Cons are a bit like dreams – they’re hectic, often surreal affairs, that fade from the mind on waking, like mist in a stiff breeze. Then, over days or weeks, bits and pieces come back to you. Photographs crop up that remind you of things previously lost in a drunken haze and so on. However, I will attempt to post here a roughly accurate report of Swancon 36, which was Natcon 50. Forgive me if I miss any events or people that I should include.
It was a great con – there was a really happy vibe about the thing and loads of people having a good time. The bar was a big round place right in the middle, which made it prefect for distracting a person on their way to a panel. Sadly I missed several panels I was keen to see, purely because good friends, new friends and interesting people distracted me on the way. But that’s kinda what cons are all about.
I flew into Perth late Thursday afternoon and, once I’d checked in to my hotel, went to the con and immediately found several friends in various states of sobriety. I joined them, drank, registered and then attended the opening ceremony. The main event there was a comedian, I believe his name was Brent, who was, quite frankly, fucking hectic. He openly admitted his act was largely based on his ADHD (“Don’t hate us, we probably invented fire.”) He did a crazy pastiche of comedy based around impressions, regularly referencing back to Star Wars. It was… interesting. After that we retired en masse to the bar. There were several panels and things happening, but the bar seemed to have a kind of magnetic effect on me and there were too many good friends and interesting people around.
I wagged a couple of hours on Friday morning. Having never been to Perth before – in fact, it was my first time in WA – I took the opportunity to have a mooch about. I walked through the CBD and up to King’s Park, around a few bush trails there and then back along the river. The river has jellyfish! I took a few photos.
Perth from King’s Park (photo by me)
King’s Park (photo by me)
Jellyfish! (photo by me)
Before long I found myself back at the bar. I was told my panel, SF & The Social Network, had been cancelled, so I stayed in the bar till I got a phone call asking where I was. It turned out that no one else had been told the panel was cancelled and a bunch of people were waiting for me. Thankfully Amanda Pillar was among those waiting and she had my number – thanks Amanda! I ran downstairs and we had an impromptu and casual discussion about social networks that turned out to be really interesting.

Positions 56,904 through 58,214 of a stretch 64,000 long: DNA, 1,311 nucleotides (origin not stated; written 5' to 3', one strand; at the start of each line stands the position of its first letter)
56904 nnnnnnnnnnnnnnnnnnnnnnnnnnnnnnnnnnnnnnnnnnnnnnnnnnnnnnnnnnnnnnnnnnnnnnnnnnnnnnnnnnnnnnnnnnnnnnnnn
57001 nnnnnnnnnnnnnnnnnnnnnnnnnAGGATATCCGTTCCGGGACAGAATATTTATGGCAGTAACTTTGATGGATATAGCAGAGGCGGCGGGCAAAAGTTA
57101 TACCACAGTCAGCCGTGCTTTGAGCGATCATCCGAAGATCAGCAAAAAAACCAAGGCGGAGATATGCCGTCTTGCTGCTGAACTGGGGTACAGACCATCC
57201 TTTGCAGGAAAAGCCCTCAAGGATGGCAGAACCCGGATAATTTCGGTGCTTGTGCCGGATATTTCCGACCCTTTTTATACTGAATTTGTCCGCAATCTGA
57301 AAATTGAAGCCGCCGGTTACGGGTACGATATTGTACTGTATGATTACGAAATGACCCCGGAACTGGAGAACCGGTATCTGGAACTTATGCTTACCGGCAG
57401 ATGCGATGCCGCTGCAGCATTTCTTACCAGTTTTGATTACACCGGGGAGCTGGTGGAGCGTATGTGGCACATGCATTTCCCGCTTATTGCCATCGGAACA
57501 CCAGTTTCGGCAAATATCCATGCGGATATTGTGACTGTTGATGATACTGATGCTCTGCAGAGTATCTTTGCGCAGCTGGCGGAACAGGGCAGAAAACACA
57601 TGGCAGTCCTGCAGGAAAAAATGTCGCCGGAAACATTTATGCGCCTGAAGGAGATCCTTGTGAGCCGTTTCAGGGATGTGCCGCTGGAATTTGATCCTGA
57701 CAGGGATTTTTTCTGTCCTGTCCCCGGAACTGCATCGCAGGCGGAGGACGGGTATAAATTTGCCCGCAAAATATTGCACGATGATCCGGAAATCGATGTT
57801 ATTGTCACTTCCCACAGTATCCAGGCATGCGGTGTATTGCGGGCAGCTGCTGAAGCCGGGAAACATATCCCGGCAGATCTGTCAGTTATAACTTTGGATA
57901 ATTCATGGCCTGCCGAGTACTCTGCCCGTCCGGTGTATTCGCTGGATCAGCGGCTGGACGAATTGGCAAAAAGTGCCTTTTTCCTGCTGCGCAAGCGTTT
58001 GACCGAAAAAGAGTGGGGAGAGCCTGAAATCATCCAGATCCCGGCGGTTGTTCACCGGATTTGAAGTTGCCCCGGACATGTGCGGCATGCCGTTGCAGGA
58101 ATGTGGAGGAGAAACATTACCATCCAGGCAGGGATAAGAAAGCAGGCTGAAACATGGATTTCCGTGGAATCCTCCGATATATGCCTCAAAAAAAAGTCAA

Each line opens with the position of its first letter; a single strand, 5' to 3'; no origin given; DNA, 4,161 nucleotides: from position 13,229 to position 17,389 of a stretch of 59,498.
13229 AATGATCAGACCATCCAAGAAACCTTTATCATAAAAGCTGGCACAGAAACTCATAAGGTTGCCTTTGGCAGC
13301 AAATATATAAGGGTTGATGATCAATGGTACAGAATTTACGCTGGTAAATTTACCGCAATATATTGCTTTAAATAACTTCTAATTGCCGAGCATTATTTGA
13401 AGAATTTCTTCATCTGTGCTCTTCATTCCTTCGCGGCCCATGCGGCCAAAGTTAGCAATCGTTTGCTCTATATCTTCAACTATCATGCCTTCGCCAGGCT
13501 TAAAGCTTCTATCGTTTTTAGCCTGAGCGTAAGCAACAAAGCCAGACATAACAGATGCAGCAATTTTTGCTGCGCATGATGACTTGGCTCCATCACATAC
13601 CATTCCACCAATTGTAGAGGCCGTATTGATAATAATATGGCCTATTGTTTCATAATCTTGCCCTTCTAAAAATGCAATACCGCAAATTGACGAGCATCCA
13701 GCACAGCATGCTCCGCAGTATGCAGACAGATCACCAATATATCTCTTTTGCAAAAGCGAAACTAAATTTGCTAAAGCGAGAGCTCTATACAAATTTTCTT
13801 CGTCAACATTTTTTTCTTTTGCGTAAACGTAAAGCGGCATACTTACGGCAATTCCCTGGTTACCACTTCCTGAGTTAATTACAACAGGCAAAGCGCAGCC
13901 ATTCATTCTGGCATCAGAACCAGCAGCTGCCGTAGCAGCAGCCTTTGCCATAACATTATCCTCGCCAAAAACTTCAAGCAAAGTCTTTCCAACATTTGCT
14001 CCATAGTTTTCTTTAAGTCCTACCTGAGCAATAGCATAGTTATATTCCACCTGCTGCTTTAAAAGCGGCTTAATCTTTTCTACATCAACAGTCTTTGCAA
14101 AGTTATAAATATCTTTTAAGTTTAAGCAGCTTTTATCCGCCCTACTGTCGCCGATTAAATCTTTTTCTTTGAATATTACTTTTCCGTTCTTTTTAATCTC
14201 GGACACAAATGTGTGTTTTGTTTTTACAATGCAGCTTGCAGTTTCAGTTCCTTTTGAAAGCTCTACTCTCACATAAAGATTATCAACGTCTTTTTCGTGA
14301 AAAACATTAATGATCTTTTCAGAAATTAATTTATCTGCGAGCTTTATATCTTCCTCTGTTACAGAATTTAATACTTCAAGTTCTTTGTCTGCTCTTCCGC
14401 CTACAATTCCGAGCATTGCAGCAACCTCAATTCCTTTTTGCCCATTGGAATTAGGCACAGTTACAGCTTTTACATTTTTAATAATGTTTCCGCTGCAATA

Following that were two awesome panels. Dead Eyes: Dolls and Simulcra in Horror was first and, as the name suggests, it was creepy as hell. Horror luminaries Stephen Dedman, Jason Nahrung, Kaaron Warren and Robert Hood were on the panel and talked about the uncanny and disturbing nature of those things and what makes them so horrible.
Following that was a panel called Darkness Beyond Borders, with more horror luminaries – Kaaron Warren, Kirstyn McDermott, Ellen Datlow and Paul Haines. This was a discussion of just what horror really is and what scares us and why. Fascinating stuff.
Darkness Beyond Borders, l to r: Ellen Datlow, Kirstyn McDermott, Paul Haines, Kaaron Warren. (photo by me)
After dinner, myself, Peter M Ball, Cat Sparks and Dirk Flinthart took part in some true lunacy. Before a roomful of people we took on the personalities of the Gentleman’s Entomological Society. This is basically a live role-playing game before an audience where cards are drawn detailing some strange bug and a philosophical idea. One person has to spin the yarn of how they travelled somewhere and discovered said bug, in true 19th Century fashion, and weave into that story the philosophical idea. Meanwhile the other players try to trip up that story with challenges. It’s basically making shit up on the fly, which four writers are eminently qualified for. Plus wine. It was a bloody good laugh and somehow I won.
The Gentlemen’s Entomological Society, l to r: Dirk Flinhart, Cat Sparks, Peter M Ball, Alan Baxter. (photo by Rob Hood)
From there we went to a screening of “A Positive”, a short film of Kaaron Warren’s short story of the same name. Creepy and very powerful, I’m very glad I saw it. I recommend anyone that likes powerful psychological horror to check it out.